The iPad is a very reliable piece of hardware, but high temps and direct sunlight will render it useless in the cockpit if care is not taken. Here we'll look at how to prevent that from happening and the steps to take if your iPad does accidentally overheat.
Sometimes it seems like pilots specialize in old wives' tales, like: "Well, that fancy iPad app doesn't count as an official weather briefing. You have to call Flight Service or the FAA will nail you." It makes a great story, and it plays to pilots' innate paranoia, but it's completely false. It's time to bury this old wives' tale once and for all.
In Apple's latest new product update, a relatively modest event, the company introduced a number of product revisions. While there was a lot of news about a lower cost iPhone and some Apple Watch updates, the biggest news for pilots is the new 9.7" iPad model. It might be the best tablet for flying yet.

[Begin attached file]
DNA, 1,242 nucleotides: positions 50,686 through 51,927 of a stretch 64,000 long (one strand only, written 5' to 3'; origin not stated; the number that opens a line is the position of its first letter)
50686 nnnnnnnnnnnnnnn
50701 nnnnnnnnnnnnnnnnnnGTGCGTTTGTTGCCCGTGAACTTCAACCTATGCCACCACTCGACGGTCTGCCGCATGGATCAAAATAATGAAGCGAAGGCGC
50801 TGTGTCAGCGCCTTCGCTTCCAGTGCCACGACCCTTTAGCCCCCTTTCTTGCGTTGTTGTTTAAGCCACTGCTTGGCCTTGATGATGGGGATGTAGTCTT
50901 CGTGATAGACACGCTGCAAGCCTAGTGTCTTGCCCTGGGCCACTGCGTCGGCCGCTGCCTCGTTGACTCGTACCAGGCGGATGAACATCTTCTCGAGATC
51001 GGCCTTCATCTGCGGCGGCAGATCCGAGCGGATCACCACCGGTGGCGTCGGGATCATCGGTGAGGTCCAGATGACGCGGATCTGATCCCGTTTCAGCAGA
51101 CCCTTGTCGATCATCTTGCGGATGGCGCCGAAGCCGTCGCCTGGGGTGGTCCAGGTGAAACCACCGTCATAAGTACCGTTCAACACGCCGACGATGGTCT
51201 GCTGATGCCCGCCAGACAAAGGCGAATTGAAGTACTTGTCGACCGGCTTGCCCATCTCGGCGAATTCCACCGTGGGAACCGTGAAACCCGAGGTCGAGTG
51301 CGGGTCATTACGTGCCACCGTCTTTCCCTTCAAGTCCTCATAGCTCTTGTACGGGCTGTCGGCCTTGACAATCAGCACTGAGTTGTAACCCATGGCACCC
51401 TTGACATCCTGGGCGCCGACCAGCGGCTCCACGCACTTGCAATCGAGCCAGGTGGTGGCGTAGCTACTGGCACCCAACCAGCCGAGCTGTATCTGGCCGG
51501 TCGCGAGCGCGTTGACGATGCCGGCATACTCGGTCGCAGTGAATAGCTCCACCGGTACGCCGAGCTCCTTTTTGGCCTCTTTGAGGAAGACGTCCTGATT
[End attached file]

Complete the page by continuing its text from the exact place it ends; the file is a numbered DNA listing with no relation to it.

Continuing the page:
As the old saying goes, "train like you fly, fly like you train." If you fly with an iPad, don't hide it during your training flights. Better to make it an integral part of your proficiency program, whether you're on your own or with an instructor, including what to do if it fails. Here's a suggested list of topics to cover.
Everyone knows how to open an app on the iPad--just tap the icon and it's off to the races. But what about closing apps--do you know the difference between sleeping an app, shutting down an app and deleting an app? It's an important distinction that comes into play when an app starts misbehaving.
Many students beginning their training often ask the question "is the iPad the right tool for me in my flight training?" There are many schools of thought on the use of technology during flight training and I couldn’t possibly cover all of them, so rather than try, I will stick with how we recommend the use of technology in a balanced learning approach to flight training.